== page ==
Hollywood-Time Continuum

Fifteen summers later, the Men in Black franchise delivers its best film yet.

Hollywood-Time Continuum
Look right here and we\'ll take you right back to 1997.

Movies about the alien-hunting, Earth-saving Men in Black don’t come around very often. The 1997 original, which introduced the duo of Agents J and K (Will Smith and Tommy Lee Jones, respectively), combined a compelling and funny story with dazzling effects and lots of laughs. The 2002 sequel relied far more on just the effects and laughs. It would be a challenge to find someone who could tell you the plot of MIB2.

But that’s all been fixed in MIB3. This second sequel keeps the laughs, keeps the gadgets and creatures, but also spins a good story, one that explores the unexplored relationship between the two protagonists.

First off, though, there’s a spectacular escape from an extremely maximum-security prison on the moon, where malicious and malevolent Boris the Animal (Jemaine Clement) has devised a foolproof cliché of a plan involving something hidden in a cake. Boris, by the way, is a Boglodite assassin, in fact the last of the Boglodites, who lost his arm to and was imprisoned by K some 40 years earlier. In conjunction with his longplanned escape is his vengeful declaration to go back through those years to kill K “before he takes my arm.”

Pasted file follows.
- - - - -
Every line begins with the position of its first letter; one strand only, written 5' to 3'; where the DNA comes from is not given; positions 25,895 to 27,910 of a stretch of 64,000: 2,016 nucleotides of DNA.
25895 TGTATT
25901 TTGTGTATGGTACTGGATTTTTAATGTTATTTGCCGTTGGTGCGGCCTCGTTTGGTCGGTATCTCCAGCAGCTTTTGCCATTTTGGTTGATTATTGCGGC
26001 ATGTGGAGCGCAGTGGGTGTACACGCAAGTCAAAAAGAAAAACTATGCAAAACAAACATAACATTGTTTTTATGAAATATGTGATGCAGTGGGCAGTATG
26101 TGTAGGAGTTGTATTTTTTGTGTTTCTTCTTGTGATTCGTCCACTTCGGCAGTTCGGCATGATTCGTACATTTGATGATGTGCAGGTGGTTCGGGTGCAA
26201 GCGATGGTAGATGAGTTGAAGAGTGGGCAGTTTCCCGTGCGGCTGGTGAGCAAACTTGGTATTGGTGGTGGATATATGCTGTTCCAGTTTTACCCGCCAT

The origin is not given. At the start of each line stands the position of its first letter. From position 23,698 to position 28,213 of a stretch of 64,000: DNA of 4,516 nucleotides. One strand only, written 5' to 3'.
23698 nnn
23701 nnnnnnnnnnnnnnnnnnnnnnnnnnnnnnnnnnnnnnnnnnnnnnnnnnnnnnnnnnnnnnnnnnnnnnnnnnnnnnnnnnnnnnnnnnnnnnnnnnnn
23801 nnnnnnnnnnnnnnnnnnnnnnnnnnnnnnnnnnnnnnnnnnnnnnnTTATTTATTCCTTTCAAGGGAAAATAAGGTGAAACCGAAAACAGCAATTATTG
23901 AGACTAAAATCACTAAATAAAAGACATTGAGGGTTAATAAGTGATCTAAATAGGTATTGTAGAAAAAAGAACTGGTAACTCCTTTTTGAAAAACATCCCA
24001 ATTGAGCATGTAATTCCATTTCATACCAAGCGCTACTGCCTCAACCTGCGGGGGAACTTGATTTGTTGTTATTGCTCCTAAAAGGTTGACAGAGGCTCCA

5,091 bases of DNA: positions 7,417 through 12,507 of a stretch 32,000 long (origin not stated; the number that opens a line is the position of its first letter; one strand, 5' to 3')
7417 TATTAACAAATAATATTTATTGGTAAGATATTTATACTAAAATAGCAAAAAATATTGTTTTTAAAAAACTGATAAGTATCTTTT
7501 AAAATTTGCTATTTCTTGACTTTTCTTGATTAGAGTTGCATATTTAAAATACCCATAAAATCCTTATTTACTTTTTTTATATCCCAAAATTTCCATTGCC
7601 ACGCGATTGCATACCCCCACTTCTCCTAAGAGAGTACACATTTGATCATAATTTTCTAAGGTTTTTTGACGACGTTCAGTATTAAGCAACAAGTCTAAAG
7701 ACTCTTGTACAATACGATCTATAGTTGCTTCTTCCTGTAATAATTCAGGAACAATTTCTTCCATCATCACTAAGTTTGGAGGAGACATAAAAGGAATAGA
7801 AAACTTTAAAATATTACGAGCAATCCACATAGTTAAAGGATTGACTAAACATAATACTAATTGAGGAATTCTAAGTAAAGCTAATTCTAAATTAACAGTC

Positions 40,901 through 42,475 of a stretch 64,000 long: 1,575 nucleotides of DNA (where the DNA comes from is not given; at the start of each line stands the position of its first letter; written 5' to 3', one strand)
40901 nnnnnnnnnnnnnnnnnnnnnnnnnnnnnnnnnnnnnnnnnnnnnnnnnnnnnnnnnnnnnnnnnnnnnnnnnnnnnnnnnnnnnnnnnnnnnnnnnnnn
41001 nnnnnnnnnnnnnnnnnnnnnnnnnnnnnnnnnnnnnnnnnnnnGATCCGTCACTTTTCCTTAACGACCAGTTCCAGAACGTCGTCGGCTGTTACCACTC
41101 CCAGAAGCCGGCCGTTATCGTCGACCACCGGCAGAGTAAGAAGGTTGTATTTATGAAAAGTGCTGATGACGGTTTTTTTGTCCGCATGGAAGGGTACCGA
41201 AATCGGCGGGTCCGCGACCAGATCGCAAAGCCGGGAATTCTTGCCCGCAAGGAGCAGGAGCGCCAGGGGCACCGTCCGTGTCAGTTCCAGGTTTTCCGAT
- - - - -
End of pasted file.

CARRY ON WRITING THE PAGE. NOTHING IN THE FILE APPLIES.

So we get stories of time travel and something going askew with the timespace continuum, and side plots involving “unlicensed extraterrestrial foodstuffs,” a possible alien invasion of Earth, the Chrysler Building and what happened on July 16, 1969 (Google it if that date isn’t ringing any bells).

Boris vanishes, suddenly everyone but J believes that K has been dead for 40 years, and J makes a marvelously filmed leap off the Chrysler Building, which sends him back to just before Boris will do the nasty deed. This introduces us to the much younger version of K, astoundingly played by Josh Brolin who, along with some prosthetic work on his chin, forehead and earlobes, does a spot-on vocal and mannerism imitation of Jones.

One gimmick is that though J knows who K is, K has no knowledge of this young upstart. It’s here that the film starts to explore what happened to him in the ensuing years.

It’s also here, in the summer of 1969, that the filmmakers really get to play. There’s Times Square as it used to look, there are the sounds of the Stones and Status Quo and the Velvet

Underground. We also get a visit to a Be-In at Andy Warhol’s aluminum foil-decked Factory, and even a cameo by Warhol (Bill Hader in a white fright wig).

What’s most amazing is that Smith and Brolin manage to latch on to the same chemistry that Smith and Jones shared in the earlier films. But forget those for now. This one’s the best of the series.

Rated PG-13
Directed by Barry Sonnenfeld
Starring Will Smith, Tommy Lee Jones, Josh Brolin